[German]The most stupid thing for a Windows user happens, if he blocked himself from accessing the administrative account. Then all administrative tasks are blocked. Instead of “reinstalling Windows”, there are ways to activate the build-in account “Administrator” and repair the system.
This ‘how to’ shall work in Windows 7, Windows 8.1 and Windows 10 (and its corresponding Server versions).
Note: This is not a guide to hack third party computer systems, because this is illegal. I won’t introduce password cracker therefor. The how to is just a “last resort to avoid a Windows re-install, in case admin rights are lost”.
Loosing the administrator rights
I’ve seen many forum entries, where users suddenly lost their administrator rights. Some has changed something within a user account, others are facing this behavior during a “broken” software installation. Also some users are reporting this issue after an upgrade to Windows 8.1 or Windows 10. And I found several posts, where users changed a user account to a guest account and ending in lost administrator rights.
Another case, I’ve seen many times within Microsoft Answers forums: Users tried to configure auto login using userpassword2 command. And I guess, broken user profiles may be a cause for lost administrator credentials. Some users are reporting, they are no longer able to login using their existing account.
In all cases it’s strange, a user can’t do anything requiring administrative privileges. But there is a build-in account named “Administrator” in Windows 7 up to Windows 10. This administrator account is disabled by default. But there are ways to enable the build-in “Administrator” account.
Enabling Administrator via a registry hack
Because Windows doesn’t grants administrator rights, we need to boot the machine using Windows PE (using a Windows install DVD/USB drive or a system repair disk).
1. Boot your machine with Windows RE (use a setup DVD or a system repair disk) and open command prompt window (see).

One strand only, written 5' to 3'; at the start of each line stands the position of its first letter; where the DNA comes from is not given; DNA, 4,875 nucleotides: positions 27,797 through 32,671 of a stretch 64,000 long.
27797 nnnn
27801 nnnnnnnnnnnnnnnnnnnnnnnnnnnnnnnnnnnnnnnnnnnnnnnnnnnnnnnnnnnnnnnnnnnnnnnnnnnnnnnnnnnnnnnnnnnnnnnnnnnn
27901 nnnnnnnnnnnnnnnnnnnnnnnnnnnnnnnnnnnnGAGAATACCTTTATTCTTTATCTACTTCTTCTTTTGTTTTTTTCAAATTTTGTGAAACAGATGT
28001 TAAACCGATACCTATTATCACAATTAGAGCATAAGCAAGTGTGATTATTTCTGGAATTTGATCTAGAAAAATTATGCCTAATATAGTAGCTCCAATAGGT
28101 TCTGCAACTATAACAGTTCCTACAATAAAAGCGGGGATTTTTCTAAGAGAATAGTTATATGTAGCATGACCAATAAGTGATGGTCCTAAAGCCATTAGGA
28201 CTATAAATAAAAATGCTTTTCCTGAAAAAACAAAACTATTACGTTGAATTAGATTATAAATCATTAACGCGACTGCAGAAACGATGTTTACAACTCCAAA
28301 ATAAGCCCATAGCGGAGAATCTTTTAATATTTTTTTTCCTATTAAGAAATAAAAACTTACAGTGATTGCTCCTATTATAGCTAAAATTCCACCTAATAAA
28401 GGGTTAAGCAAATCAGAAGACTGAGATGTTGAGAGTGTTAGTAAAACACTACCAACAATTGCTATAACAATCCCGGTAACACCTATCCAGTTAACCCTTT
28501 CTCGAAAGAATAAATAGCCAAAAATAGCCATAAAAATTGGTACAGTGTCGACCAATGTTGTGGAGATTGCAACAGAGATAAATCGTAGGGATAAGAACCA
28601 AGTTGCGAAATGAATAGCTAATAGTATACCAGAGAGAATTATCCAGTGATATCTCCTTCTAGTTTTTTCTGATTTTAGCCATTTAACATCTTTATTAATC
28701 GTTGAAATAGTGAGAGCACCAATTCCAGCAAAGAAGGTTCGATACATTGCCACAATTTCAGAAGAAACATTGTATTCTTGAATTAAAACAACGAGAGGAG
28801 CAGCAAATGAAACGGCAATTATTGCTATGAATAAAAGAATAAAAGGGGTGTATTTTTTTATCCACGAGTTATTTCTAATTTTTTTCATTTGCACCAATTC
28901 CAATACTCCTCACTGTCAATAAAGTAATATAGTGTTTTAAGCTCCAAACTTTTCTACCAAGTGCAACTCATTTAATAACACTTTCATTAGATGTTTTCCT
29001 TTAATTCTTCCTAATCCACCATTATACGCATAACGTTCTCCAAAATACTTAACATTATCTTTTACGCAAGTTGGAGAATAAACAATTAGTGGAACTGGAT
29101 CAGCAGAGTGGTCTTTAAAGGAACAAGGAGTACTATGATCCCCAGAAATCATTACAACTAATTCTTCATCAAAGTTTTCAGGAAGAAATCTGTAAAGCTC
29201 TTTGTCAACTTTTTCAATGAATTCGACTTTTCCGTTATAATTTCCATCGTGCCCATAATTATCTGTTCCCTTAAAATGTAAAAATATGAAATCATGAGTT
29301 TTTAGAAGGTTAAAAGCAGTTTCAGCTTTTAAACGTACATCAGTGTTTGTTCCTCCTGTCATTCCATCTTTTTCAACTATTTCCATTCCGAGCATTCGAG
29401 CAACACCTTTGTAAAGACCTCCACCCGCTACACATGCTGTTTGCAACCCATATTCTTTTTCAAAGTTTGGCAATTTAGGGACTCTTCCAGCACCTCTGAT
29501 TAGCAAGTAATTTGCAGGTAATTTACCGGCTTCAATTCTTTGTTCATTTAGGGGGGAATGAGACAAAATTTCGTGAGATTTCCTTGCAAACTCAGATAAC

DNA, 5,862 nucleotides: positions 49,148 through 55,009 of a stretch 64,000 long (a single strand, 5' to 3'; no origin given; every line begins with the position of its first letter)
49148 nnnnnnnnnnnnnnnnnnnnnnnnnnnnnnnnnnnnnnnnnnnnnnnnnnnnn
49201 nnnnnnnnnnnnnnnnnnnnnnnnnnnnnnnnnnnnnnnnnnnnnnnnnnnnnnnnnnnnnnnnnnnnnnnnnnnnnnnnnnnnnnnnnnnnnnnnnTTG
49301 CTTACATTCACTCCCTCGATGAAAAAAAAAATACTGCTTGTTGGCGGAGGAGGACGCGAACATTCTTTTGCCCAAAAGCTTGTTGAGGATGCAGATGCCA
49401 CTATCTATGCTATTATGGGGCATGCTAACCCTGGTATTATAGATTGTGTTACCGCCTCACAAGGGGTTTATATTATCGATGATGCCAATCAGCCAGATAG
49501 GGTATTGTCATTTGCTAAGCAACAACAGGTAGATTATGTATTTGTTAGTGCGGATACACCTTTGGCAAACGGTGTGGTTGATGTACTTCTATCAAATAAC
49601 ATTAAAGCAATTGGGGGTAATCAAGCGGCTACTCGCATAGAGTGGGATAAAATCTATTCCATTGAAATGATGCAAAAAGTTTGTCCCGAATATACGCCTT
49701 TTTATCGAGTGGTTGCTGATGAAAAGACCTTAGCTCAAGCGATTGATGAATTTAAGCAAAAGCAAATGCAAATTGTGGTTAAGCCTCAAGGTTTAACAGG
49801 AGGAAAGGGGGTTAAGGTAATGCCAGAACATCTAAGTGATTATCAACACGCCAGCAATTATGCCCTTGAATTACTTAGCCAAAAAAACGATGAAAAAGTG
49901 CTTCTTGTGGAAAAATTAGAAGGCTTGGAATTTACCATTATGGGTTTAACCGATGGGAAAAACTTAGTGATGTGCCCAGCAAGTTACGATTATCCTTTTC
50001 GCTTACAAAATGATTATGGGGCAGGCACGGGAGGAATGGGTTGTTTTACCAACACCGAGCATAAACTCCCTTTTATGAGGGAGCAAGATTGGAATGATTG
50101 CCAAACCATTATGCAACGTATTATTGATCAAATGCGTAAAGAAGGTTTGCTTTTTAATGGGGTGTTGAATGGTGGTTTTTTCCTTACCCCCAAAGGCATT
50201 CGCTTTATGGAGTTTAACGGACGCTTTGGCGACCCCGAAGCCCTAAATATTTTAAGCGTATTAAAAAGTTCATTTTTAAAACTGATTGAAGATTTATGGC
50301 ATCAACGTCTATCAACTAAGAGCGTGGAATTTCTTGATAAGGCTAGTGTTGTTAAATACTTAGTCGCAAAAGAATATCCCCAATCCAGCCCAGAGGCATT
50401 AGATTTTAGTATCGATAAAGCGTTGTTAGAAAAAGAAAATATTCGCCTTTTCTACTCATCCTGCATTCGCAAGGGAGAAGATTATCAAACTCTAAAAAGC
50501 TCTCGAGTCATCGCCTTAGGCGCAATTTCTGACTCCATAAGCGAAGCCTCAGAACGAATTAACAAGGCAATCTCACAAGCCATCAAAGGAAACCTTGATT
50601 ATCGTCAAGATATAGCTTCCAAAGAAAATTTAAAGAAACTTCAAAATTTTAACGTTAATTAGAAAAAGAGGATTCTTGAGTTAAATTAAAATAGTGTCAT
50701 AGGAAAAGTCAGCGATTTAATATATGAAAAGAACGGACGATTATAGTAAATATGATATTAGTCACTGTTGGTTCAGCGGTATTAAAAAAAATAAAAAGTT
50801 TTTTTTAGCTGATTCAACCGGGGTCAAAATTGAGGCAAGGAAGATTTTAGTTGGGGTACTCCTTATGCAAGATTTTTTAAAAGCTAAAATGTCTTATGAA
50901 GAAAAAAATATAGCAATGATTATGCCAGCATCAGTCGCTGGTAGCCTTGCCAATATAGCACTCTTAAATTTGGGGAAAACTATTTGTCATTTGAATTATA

2. Launch regedit.exe from command prompt windows, load the registry hive (see my instruction below) and alter the registry entry.
The registry editor may be launched using regedit <enter> within a Windows PE command prompt windows (see screenshot below).
3. Select HKEY_LOCAL_MACHINE in the left registry editor’s pane (see screenshot shown above).
4. Select menu File (here menu Datei, because it’s a German Windows PE) and select Load hive.
5. Navigate within the dialog box Load hive to the Windows drive (D:, E:, F: …) and go to Windows\System32\config. Select the file SAM and hit the Open button.
6. Type a key name into the input box shown within the registry editor (name it “Admin” for instance).
Registry editor will load the hive into HKEY_LOCAL_MACHINE\Admin (if you named the key Admin).
7. Navigate to key SAM\Domains\Account\Users and select the key 000001F4.
8. Double click the entry F in the registry editor`s right pane and change the binary value shown at offset 0038 within the dialog box Edit Binary Value from 11 to 10.
9. Close the dialog box via OK button, exit registry editor, remove the boot medium and reboot your Windows machine.
Then your machine should load the installed Windows copy. In case of doubt, sevenforums.com has also a description for the steps given above.
Log into administrator account and repair the broken account
If things went well, you should see a new account entry Administrator within the login screen (below is a Windows 7 login screen).
Login to the new account Administrator – the account Administrator doesn’t has a password by default.
- Go to control panel (or settings app in Windows 10) and try to reset the password of the broken admin account.
- If you have uses a Microsoft account, try to use settings to change the account to a local account.
- If the profile is damaged, create a 2nd administrator account, log of, and log into the 2nd admin account. Test whether user account control is working now.
- To reset a user profile, backup all user files, delete the user’s account – let Windows delete all user account files – and create a new local account, using the same name and the same group (default users or administrator). Restore your user files from backup.
After repair, test your default accounts and your administrator account. If everything works well, log into the repaired administrator account. Open an administrative command prompt (Run as administrator) and enter the following command.
net user administrator /active:no
This command disables the build-in account Administrator. Close the command prompt windows, reboot your machine and test, whether the problem has gone.
In part 2 I describe another trick how to enable build-in administrator account in Windows 7 up to Windows 10 (and in corresponding server versions).
Cookies helps to fund this blog: Cookie settings